ESSEX - The legal battle between Lewis Family Farm and the Adirondack Park Agency continues as the latter has decided to appeal the court's latest decision.
The appeal comes in response to a Nov. 19 decision by acting Essex County Supreme Court Justice Richard B. Meyer, ruling the APA was incorrect in asserting jurisdiction over the farm's farmworker housing project.
On behalf of the APA, Assistant Attorney General Loretta Simon filed a notice of appeal on Dec. 18, two weeks ahead of the Dec. 31 deadline required by the court.
After court papers are filed, the case will be brought before the third department appellate division court, a panel of five judges that convenes in Albany.
According to John Privitera, counsel for Lewis Family Farm, the Attorney General's office now has up to nine months to file their perfected appeal. However, the farm is urging the appellate court to set a deadline for much sooner.
Salim "Sandy" Lewis, co-owner of the nearly 1200-acre organic farm in Essex, said it would be better to have the case decided before April when they plan to begin planting and cultivating for the next growing season.
"We did not expect them to appeal," said Lewis. "I'm surprised. We would like to know where things stand as soon as possible."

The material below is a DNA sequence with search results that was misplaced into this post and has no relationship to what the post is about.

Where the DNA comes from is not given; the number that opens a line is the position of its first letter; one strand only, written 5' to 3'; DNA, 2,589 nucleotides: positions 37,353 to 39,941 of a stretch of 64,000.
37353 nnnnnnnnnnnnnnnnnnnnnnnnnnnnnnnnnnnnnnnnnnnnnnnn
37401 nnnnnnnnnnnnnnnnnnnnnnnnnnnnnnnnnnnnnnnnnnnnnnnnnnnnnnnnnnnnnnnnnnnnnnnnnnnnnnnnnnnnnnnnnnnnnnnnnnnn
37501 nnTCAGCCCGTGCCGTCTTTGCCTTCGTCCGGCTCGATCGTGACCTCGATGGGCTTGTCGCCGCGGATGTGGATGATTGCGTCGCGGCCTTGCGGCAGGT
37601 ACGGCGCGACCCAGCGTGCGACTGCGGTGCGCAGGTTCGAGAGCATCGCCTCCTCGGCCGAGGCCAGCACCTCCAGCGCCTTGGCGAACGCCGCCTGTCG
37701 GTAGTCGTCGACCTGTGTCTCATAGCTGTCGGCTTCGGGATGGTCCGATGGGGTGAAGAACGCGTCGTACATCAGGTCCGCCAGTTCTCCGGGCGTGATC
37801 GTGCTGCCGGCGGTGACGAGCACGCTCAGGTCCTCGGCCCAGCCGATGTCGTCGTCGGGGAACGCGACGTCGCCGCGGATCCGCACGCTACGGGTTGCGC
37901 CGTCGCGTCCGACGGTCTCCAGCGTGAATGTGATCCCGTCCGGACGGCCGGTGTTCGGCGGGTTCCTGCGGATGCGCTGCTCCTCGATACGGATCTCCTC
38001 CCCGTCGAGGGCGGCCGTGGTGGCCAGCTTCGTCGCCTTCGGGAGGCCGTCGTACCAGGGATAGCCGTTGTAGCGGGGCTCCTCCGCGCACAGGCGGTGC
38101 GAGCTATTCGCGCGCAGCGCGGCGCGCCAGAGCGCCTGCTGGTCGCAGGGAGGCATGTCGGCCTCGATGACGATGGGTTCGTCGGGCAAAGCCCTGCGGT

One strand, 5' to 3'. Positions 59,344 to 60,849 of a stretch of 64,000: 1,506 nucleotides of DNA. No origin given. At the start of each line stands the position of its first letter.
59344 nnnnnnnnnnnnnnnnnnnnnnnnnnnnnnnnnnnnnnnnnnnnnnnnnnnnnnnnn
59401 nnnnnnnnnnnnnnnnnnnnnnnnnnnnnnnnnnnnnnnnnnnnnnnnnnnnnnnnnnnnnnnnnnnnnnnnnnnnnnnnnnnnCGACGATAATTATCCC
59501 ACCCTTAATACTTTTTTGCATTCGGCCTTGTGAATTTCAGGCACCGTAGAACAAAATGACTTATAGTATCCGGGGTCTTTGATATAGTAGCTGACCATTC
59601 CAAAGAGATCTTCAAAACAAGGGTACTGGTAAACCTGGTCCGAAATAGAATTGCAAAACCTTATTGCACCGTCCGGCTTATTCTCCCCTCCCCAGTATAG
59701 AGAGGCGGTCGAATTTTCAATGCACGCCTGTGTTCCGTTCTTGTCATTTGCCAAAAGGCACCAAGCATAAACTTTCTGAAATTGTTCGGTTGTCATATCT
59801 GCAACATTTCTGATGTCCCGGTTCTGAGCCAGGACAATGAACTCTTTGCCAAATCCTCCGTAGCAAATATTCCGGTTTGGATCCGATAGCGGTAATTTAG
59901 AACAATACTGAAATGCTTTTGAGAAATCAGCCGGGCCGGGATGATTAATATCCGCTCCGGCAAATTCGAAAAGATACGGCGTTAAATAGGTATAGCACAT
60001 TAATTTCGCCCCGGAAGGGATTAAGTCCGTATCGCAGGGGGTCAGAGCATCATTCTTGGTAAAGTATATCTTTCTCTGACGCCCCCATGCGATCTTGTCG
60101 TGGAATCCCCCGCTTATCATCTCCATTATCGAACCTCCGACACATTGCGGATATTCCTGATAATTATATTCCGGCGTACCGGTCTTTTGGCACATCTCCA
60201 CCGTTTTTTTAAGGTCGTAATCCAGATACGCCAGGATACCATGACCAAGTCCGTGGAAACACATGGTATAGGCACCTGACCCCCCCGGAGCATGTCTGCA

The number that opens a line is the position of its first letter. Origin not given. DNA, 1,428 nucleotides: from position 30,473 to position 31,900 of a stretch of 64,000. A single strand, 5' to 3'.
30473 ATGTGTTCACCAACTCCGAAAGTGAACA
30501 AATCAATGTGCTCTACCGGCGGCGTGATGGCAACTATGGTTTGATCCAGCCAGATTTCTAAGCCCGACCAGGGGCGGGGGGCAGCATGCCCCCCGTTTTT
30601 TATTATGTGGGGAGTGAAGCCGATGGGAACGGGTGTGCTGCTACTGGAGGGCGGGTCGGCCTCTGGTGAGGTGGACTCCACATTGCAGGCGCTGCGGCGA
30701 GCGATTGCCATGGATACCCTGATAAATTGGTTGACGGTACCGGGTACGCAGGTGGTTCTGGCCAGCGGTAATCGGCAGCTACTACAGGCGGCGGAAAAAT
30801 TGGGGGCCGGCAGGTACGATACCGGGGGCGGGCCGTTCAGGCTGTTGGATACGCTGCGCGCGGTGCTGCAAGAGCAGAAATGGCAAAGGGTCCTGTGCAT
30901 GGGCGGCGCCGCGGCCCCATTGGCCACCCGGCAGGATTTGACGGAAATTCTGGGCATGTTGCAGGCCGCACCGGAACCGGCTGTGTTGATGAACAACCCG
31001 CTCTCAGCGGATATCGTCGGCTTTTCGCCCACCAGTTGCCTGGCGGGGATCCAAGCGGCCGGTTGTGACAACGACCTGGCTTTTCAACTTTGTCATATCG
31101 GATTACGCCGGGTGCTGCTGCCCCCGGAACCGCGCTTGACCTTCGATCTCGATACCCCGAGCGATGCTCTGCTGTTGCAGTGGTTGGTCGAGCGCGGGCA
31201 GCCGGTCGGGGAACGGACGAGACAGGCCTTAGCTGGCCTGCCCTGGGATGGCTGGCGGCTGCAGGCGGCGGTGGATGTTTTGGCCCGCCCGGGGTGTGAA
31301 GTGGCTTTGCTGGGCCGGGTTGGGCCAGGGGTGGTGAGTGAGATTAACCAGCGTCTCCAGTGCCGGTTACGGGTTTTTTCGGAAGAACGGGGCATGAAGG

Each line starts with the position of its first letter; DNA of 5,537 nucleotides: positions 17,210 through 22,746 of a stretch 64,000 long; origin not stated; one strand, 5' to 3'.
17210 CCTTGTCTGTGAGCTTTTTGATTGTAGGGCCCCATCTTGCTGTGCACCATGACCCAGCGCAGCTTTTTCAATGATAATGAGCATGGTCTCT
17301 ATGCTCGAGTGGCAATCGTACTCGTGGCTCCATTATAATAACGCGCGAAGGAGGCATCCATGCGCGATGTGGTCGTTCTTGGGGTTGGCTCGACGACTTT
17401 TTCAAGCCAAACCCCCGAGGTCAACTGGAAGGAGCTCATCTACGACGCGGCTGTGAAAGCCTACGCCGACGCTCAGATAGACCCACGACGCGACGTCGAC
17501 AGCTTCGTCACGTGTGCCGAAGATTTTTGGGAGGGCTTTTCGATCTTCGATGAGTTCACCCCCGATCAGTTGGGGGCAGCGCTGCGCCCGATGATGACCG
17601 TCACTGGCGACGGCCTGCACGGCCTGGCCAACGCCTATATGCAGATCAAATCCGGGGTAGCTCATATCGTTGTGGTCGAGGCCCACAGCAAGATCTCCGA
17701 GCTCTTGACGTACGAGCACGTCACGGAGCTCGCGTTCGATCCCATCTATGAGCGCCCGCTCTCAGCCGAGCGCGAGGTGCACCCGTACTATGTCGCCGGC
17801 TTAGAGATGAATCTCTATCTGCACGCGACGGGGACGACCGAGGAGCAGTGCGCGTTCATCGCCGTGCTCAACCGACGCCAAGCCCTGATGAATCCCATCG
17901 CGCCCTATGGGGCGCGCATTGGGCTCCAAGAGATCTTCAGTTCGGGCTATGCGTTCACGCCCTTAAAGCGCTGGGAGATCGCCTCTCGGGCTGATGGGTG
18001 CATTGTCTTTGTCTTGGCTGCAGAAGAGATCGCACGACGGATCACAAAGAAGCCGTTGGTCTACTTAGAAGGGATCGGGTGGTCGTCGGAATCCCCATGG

Privitera also said the appeal is surprising, especially considering a Nov. 20 letter from the New York Farm Bureau to Attorney General Andrew Cuomo and Governor David Paterson urging the state to forego an appeal.
The Farm Bureau, which supported Lewis Family Farm in the case with their "friend-of-the-court" brief, will likely be allowed to participate in the appeal process as well, Privitera said.
Whichever side loses the case will be able to appeal to the State Court of Appeals, said Privitera but such an appeal would be discretionary, requiring the permission of that court.
So far, the legal battle has cost the Lewises six figures worth of legal fees.
Lewis said that if the appellate court rules in favor of the APA, he and his wife may simply close the farm.
"Farmers don't have time for permitting," said Lewis. "The APA is a zoning board, not a farming board."
Meyer's Nov. 19 decision annulled action taken by the APA against the farm, including a $50,000 civil penalty for failing to obtain APA permits for three modular homes Lewis built to house his farmworkers.
"The workers' homes are critical to the success of the farm, particularly as it attempts to expand to include retail produce sales, to serve the community," said Lewis. "You can't get top people unless they live here."
"The APA only understands subdivision. They want something to regulate," added Lewis. "If the APA gets to regulate farms, there will be no farms; period."
At the time of this reporting, representatives of the APA and the Attorney General's office had yet to respond for comment.